“This is clearly one of the fastest-growing segments of insurance. More companies are writing cybersecurity policies than ever before,” Friedlander said, attributing confidence among insurers to more sophisticated underwriting and stabilizing rates. He cited a 6% decline in cybersecurity insurance rates in the first quarter of 2024, following a 3% decline in 2023, as a clear signal that insurers feel more confident about jumping into the business.

“Most commercial insurance, like auto and property, have all been increasing, so the decline is significant. It is a sign of stability and a decline in claims severity,” Friedlander said.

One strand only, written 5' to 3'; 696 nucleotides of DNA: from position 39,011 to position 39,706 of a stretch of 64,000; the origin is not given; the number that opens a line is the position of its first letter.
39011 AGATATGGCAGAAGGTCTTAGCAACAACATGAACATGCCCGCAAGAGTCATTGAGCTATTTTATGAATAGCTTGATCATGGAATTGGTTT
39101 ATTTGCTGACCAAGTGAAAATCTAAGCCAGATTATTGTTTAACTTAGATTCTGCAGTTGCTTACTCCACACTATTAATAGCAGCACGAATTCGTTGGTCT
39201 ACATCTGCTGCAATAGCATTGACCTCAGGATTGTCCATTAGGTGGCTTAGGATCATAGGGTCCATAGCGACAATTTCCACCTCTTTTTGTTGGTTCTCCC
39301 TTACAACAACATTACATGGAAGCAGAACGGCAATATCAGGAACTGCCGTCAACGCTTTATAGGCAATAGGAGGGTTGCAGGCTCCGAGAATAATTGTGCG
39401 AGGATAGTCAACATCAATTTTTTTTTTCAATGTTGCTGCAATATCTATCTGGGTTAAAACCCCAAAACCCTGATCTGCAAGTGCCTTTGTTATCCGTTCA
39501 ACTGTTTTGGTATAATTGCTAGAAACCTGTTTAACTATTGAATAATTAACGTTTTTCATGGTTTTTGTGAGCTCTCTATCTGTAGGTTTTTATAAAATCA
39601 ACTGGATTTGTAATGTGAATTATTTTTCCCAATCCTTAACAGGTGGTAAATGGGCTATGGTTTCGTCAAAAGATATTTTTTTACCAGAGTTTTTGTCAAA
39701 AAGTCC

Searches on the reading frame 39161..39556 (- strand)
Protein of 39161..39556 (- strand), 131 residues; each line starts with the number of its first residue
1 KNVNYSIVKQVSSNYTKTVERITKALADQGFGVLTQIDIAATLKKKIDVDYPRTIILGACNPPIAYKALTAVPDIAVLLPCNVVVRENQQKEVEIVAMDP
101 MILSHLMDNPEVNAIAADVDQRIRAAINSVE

And more insurers are entering the market because they have the tools and data to price the risk. “If you can do it at sound rates, you will write that coverage,”  Friedlander said.

‘You’re losing money’

Buffett and his top insurance lieutenant don’t agree. It’s the insurance “loss cost” — what the cost of goods sold could potentially be — that has Berkshire on the fence with a bigger move into cyber insurance. Jain said losses have been “fairly well contained” to date — not exceeding 40 cents on the policy dollar over the past four to five years — but he added, “there’s not enough data to be able to hang your hat on and say what your true loss cost is.”